Over the past few years, there has been a significant shift in how IT has been characterized, managed and centralized.  For the longest time, IT teams have been known as the gatekeepers of technology and how it’s implemented in an organization.

I remember the days when IT managers had as much vigour about what we could and couldn’t download as Gandalf did, yelling “You shall not pass!” on the bridge in the mines of Moria.

“That animosity is no longer the norm, and it should never be IT versus everyone else,” said Francis Li, vice-president of information technology at Softchoice. He knows a thing or two about it, as head strategist and support to all internal IT functions like infrastructure, enterprise systems development, e-commerce, business intelligence and CRM.

What does this shift to increasingly decentralized IT mean for your business? How can we address this shift and how we can embrace it in our own SMBs?

Embracing the new IT

In the past, we had to go to IT to implement everything. When we needed a program or fix, they would tell us our options and when or if we could have it. Today, IT consumption is growing exponentially, between hardware, cloud, mobile, and open sources, Li said.

“Because of the diversity in software offerings, individual departments now have a choice in what kind of platforms they use. Within the IT department, we either inherit the mess or we become trusted advisers,” he added. “More than ever, IT needs to show its value in how it’s leveraging new and existing technology by providing valuable insights. The rest of the company needs to trust us and rely on us (the IT team) instead of feeling like they need to go around us.”

This includes a growing number of technology budgets that fall outside of IT (like finance, marketing, and sales). Instead of scrambling to maintain control, Li said the most important factor is finding ways to use new tech investments, including how it interfaces with current systems and how big data analysis can be used to track its success.

Culturally sound hiring

One of the longstanding barriers between IT and all other departments is the language difference, namely tech-speak. This can roughly be described as a cross between technobabble and technical jargon.

“The hiring culture for IT teams has changed to looking for very specialized technical people and technical people with business acumen, which equals the ability to do the job and work seamlessly with colleagues in different departments. Softchoice is definitely more open to bringing on people with non-traditional backgrounds,” Li said. (You can check out more on that in his interview with CIO over here).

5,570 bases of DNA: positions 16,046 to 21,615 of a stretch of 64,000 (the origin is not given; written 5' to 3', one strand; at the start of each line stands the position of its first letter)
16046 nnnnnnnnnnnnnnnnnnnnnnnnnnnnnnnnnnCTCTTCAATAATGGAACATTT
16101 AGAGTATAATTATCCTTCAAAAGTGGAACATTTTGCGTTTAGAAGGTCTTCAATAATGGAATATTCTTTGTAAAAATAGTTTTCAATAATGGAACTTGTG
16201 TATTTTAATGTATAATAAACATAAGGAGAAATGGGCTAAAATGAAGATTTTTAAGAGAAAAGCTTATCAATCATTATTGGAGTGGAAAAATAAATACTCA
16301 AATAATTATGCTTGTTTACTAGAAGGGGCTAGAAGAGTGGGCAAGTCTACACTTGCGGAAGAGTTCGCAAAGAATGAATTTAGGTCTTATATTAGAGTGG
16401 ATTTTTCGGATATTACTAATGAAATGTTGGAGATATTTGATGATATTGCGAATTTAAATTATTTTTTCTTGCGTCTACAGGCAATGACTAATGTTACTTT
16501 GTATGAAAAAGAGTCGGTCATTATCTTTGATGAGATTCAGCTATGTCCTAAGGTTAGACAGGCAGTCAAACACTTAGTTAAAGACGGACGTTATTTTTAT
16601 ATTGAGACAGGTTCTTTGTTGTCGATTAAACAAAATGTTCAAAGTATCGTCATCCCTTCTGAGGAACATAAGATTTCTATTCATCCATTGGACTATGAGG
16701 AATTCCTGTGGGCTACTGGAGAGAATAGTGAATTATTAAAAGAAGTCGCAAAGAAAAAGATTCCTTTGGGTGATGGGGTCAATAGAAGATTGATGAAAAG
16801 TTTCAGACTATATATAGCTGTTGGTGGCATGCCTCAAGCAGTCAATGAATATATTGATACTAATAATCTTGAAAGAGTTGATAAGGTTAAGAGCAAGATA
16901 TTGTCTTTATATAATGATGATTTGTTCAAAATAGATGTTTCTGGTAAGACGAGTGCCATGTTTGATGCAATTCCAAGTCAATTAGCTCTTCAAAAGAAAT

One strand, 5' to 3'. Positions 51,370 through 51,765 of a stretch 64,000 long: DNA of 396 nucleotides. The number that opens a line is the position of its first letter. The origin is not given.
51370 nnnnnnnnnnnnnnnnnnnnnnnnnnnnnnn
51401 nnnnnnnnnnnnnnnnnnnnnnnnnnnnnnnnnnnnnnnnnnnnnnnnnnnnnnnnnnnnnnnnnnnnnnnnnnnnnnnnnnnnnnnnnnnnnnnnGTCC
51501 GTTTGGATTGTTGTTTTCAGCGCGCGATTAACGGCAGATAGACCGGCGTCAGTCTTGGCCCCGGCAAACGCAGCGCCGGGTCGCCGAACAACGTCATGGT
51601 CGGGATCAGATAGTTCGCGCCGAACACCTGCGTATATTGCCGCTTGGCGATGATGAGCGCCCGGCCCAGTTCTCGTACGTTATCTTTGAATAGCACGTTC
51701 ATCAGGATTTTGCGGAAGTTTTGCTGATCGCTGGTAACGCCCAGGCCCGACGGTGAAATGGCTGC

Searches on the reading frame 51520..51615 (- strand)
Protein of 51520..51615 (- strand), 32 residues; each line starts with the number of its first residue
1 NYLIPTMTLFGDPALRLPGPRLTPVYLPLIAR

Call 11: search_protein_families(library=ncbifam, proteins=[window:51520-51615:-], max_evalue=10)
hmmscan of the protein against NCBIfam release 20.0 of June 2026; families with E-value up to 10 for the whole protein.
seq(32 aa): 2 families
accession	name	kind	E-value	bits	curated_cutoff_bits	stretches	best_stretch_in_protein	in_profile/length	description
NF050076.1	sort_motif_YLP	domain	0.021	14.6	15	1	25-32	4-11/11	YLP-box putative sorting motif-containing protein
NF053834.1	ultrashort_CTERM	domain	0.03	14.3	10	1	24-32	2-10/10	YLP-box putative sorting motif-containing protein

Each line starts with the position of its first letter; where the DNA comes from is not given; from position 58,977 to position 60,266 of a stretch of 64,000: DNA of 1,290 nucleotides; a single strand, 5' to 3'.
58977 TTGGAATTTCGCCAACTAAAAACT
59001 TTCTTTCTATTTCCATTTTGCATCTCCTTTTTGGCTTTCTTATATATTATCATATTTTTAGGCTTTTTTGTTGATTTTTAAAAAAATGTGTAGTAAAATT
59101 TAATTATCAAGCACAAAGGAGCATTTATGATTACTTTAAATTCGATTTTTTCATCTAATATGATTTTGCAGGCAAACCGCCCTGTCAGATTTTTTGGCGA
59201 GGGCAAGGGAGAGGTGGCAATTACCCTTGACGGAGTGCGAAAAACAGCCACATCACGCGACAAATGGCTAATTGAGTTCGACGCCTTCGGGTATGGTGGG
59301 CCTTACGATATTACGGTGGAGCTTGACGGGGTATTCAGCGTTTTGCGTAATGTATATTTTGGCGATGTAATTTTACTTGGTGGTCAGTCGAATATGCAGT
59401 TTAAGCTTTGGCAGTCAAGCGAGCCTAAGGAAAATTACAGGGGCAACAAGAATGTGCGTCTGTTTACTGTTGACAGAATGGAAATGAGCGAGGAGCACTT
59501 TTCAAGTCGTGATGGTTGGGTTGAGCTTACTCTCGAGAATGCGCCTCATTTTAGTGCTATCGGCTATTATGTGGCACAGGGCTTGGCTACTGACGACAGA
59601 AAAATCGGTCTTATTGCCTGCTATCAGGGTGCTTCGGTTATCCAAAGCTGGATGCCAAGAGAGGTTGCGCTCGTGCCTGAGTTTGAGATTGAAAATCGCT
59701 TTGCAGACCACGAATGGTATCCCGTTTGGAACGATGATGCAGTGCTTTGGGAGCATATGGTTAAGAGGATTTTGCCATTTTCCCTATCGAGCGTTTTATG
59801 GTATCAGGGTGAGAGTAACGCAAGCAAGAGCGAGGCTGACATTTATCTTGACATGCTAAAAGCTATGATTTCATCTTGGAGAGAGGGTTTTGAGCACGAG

At Softchoice, the management teams come up with innovative ways to make sure company culture stays at an all time high. One of the ways is bringing its teams together on IT disruptive days as a way to come up with ideas and solve real business problems. Francis iterates that these are “simple mechanisms and tactics” to engage your staff and bring synergy to your company.

The new responsibilities of IT

Besides critical factors like strategy formation and infrastructure design, I asked Li one thing everyone should know about leading this new style of IT team. His response was: embracing internal client satisfaction.  “You may have the best uptime, but if your internal customers (staff) aren’t happy, you’re never going to reach your organizational goals.”

While most companies only track the happiness of end customers and partners, Softchoice also tracks those metrics for its staff. “Since we’re all users and customers of each other, we created an internal staff satisfaction index to track our progress and goals,” Li said.

Tracking its staff’s happiness is paying off. Softchoice has a record of winning mentions as one of Canada’s best workplaces, and earlier this year, was awarded “Cisco’s highest customer service satisfaction rating in the U.S. and Canada.”

If the decentralization of IT has proven anything so far, it’s that IT is more than an application development centre and is becoming integral to supporting the business strategy and the vision of the company.

How is your company embracing this shift in the IT department and what recommendations do you have for other SMBs? Get back to us in the comments.

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